Since its founding, Dallas Theological Seminary has been a bastion of defense for espousing dispensationalism. That one of its graduates would strongly endorse the amillennial position is what drew me to this book. Like its author, I too was raised to believe that being anything but "pre-mill, pre-trib" was akin to being labelled "liberal" in one's theological outlook. Other eschatological views were seldom explained beyond their "flaws," a method that produced "cookie cutter" theologians who went on to teach the same material in the same way to the next generation, with few relevant questions being raised. Every theological system is guilty of overstating its positions, even to the point of imposing grids upon the biblical text. Sam Storms is to be commended for taking on a difficult--and what had to be challenging--task. It is doubtful that DTS will be naming any buildings after him in the near future! Through the years, I too have struggled to reconcile some of the more-assumed tenets of dispensational thought, feeling that they fit "too neatly" together. Yes, at times the sharp corners of one text had to be slightly bent to fit together with another, but overall it was a clean system where passages like Daniel 9 and Revelation 20 seemed to find harmony. But there were times, even when teaching the Book of Revelation, where I felt uncomfortably as if I was "fudging" to hold the chronological narrative together. I chalked it up to the fact that I was still learning what the Scriptures had to say on the subject, but the more time that passed the more I realized that there were inconsistencies in what I understood to be God's "end-time" plan. Storms has helped answer some of those questions for me, and has also raised a number of others. The time invested in carefully reading these 559 pages was worth it. At the same time, many of the author's arguments are more speculative than exegetical, causing some of his conclusions to be less than cystal-clear. I found his discussions on Daniel 9 and Revelation 13 and 17 to be forced and inconclusive. For example, he devotes far too much space in attempting to explain the numerological meaning of "666." On the other hand, his comments regarding the future of the nation of Israel and the identity of "the Israel of God" are very helpful. Near the end of the book, he admits that some of his reasons for leaning toward amillennialism are still not firmly established, but that doesn't stop him from giving thirty reasons (that's right, thirty!) why he considers himself to be an amillennialist. I, too, am a DTS grad who acknowledges (as does Storms) the investment in his training by men who held high the dispensational banner. The first Christian book I ever read was "The Late Great Planet Earth" by Hal Lindsey (ironically, another Dallas man) and I was weaned on the dispensational notes of the Scofield Bible. But like the author of "Kingdom Come," I still wonder if I missed something by not digging deeper into other eschatological positions. If you find yourself in a similar position of trying now to play "catch up," this book just may be a good place to start.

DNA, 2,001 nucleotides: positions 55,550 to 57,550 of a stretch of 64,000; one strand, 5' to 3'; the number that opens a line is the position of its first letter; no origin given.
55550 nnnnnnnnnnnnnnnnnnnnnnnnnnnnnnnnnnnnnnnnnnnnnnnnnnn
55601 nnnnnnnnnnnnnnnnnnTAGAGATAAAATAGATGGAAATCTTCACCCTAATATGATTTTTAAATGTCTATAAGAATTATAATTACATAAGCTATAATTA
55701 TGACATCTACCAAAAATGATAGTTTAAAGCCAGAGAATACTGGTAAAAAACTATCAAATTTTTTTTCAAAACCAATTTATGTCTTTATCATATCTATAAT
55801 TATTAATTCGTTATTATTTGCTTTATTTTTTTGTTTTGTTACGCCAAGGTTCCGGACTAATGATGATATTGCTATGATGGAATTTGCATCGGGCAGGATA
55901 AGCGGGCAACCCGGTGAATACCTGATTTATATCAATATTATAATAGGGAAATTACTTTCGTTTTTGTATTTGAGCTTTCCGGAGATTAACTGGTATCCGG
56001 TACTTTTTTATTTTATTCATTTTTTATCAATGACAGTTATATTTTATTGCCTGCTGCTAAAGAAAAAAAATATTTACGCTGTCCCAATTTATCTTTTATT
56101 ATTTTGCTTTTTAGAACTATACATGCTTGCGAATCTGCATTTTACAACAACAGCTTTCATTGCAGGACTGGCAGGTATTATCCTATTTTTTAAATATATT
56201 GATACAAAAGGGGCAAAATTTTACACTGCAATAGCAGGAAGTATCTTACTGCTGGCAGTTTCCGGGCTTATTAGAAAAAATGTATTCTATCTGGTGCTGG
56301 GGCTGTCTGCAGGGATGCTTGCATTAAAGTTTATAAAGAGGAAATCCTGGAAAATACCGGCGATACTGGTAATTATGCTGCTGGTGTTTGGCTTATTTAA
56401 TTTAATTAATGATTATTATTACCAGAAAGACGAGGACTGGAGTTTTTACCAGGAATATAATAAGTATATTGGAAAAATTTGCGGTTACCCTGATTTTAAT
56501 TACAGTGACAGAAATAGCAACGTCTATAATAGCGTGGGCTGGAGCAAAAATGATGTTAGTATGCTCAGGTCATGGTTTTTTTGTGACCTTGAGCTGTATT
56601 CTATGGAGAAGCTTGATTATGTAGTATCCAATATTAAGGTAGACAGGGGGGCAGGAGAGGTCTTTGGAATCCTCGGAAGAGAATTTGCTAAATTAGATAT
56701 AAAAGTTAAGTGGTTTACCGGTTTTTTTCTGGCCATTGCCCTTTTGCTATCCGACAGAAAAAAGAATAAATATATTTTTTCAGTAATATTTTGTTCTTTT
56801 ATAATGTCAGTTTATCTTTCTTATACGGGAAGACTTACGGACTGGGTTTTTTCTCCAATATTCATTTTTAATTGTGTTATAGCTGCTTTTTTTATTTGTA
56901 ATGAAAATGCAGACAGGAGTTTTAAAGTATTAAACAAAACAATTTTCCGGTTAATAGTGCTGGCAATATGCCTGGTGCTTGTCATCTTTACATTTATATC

Sam Storm is an amillennial, Calvinistic, charismatic, credo-baptistic, complementarian, Christian Hedonist who loves his wife and daughters. So it seems only natural that he should be the author of a brand new book Kingdom Come: The Amillennial Alternative.